Tuesday, April 3, 2007

P4E.017 The Humble Improve

Starbucks has an ad campaign of quotes from people (some famous, some not) on their paper cups called "The Way I See It." The Way I See It #12 is by Wynton Marsalis, Jazz Musician. His quote is "The humble improve."

Humility is an elusive character quality. As soon as you think you have it, you've lost it. The more you believe you are, the less you truly are humble.

The larger issue for me is that humility is not a character quality that I value highly enough to pursue diligently. Of course, I can blame some of it on the culture. Our culture doesn't value being humble either. Anything but humble. But hey, if Starbucks can quote Wynton Marsalis about being humble, then I can't even blame it entirely on the culture. No, in the end, it's me.

Marsalis' quote rings true because one opposite of "humble" is "arrogant." If I feign that I know it all (because obviously, I don't) then I leave no room for improvement. Another opposite of "humble" is "invulnerable." If I have and wield power in such a way that I let everyone around me know that I can't be hurt, but I have every capability to hurt you and I can and I will, that is the opposite of humble. Jesus brought little children before His disciples and told the disciples to be like them. Why? I think one of the reasons was that the children truly were vulnerable and they knew it. The children knew that they held no power in the company of adults and were at their mercy.

It's difficult for me to consider others more important than myself. No place else does this manifest itself more clearly than when I drive. "My car is better than yours. What a piece of junk!" "I have more power than you do" "What, are you special?" "My destination is more important than yours." "My time is more valuable than yours." "Where did you learn to drive? Of course, I'm an excellent driver." "Get out of MY lane!" "OUTTA MY WAY, MAN!!!!" These are all thoughts that go through my mind or come out of my mouth when I'm driving.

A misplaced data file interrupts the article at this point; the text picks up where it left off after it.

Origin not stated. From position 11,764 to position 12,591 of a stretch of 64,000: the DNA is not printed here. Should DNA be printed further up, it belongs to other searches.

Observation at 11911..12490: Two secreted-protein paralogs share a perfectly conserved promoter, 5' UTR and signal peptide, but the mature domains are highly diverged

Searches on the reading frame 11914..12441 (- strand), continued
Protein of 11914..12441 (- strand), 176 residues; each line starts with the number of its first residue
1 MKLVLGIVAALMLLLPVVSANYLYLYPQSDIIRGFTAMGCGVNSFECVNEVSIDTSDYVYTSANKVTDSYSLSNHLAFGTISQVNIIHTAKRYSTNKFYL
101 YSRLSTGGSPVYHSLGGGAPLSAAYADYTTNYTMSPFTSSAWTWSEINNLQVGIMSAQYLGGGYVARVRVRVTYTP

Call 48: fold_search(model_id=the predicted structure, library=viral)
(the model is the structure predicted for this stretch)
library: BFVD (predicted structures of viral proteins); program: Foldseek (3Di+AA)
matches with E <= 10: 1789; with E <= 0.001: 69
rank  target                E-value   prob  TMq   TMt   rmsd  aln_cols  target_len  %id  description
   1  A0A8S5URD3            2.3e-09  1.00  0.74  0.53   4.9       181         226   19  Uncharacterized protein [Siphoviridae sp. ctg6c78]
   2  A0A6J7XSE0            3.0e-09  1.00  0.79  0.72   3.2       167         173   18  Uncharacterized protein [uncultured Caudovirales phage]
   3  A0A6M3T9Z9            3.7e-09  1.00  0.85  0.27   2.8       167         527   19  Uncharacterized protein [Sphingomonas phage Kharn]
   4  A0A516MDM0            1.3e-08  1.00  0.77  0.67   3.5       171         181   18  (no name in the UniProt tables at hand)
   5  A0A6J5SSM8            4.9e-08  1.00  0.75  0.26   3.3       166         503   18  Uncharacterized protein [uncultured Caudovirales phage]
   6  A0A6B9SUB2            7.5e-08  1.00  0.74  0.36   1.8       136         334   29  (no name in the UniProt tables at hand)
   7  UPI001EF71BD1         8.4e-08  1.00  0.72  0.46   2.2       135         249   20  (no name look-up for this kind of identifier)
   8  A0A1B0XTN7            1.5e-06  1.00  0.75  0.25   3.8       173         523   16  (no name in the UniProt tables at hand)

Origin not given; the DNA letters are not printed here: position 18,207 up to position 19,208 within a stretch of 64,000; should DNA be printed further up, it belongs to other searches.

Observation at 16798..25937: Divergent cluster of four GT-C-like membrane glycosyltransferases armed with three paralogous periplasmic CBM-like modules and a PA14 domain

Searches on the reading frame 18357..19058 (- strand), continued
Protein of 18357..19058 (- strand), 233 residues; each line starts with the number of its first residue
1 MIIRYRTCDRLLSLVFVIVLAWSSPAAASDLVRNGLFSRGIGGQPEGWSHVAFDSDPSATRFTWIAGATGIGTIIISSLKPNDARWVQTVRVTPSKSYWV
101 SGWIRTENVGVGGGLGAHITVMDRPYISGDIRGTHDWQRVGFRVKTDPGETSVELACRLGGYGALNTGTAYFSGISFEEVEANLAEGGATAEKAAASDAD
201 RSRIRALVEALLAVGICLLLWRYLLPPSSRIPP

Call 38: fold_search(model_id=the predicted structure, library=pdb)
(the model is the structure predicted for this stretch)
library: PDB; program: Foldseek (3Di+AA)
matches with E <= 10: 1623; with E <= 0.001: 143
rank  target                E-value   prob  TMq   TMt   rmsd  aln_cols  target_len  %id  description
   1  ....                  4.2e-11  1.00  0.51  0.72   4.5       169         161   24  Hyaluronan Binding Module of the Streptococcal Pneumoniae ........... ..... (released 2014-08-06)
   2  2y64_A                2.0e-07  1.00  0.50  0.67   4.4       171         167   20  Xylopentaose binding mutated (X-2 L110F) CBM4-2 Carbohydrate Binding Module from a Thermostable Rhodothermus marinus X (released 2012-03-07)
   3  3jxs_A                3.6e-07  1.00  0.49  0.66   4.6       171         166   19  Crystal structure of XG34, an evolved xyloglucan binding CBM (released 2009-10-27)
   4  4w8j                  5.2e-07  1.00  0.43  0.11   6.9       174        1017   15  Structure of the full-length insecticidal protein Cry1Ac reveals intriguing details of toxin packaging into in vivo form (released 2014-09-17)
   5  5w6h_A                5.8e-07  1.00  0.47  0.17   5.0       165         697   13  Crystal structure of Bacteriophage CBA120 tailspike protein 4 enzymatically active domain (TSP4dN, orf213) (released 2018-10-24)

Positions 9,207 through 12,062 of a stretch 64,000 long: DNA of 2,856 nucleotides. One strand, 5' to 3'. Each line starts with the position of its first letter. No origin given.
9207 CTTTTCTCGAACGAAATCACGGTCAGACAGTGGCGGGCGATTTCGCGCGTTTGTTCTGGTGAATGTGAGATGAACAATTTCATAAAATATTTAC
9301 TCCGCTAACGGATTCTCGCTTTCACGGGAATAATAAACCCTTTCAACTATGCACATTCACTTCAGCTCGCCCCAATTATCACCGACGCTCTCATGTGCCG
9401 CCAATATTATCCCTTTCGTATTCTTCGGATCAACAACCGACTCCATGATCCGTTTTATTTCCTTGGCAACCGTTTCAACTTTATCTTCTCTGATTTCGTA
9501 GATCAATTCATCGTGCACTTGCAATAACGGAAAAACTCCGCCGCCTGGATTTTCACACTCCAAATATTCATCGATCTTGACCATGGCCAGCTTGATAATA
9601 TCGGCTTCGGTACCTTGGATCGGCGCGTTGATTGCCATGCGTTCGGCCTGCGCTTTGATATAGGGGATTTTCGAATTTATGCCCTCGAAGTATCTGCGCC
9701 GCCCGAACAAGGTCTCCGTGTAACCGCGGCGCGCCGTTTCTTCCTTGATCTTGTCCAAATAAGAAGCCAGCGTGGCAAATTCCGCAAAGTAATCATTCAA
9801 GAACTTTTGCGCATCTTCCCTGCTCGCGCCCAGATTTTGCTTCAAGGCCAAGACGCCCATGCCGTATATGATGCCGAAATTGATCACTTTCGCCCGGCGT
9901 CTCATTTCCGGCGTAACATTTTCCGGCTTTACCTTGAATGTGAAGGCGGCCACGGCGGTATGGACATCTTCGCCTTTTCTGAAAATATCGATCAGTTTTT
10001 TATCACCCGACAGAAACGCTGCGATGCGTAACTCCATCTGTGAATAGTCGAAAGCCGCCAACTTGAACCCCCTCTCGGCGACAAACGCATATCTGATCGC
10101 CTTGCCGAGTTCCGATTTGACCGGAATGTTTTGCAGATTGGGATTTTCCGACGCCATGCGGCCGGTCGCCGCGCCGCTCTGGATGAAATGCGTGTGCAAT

I need some way to consistently present itself so that I can practice considering someone else better than myself. To consider their needs before my own. Someone to become vulnerable to. I need help. Hmmmm, let's see. My spiritual mentor, Ken Nair, says "Could God be so uncomplicated as to call the help we need, "help"?" You mean my wife? Really? Really. Well, my wife can help me be humble if I allow God to use her to help me that way. Most of the time I'm pretty defensive, though. And, my wife is always there and she provides a constant opportunity to consider her needs before my own. It's worth a shot to improve and become a more Christ-like man. What do you think?

Your Ally in the Pursuit of Christlikeness, Kim


  1. And yet it's good to be a defensive driver. :) Funny how the context of a word makes all the difference.

  2. Kim, Great thoughts as usual.

    I like how you're considering this, and right down where you live.

    And yes, our wives can be the best help in improving humility in us, recognizing and acknowledging the truth about ourselves, if we'll just be open to that.

    I've improved much over the years in that, though still am working on it of course.

  3. LL, ha ha, yes! I can be pretty offensive in being a defensive driver.

    Ted, this has been an epoch in my life: the very thought that God foreknew that we men would need "help" and created that help in the form of our wife. Who knew?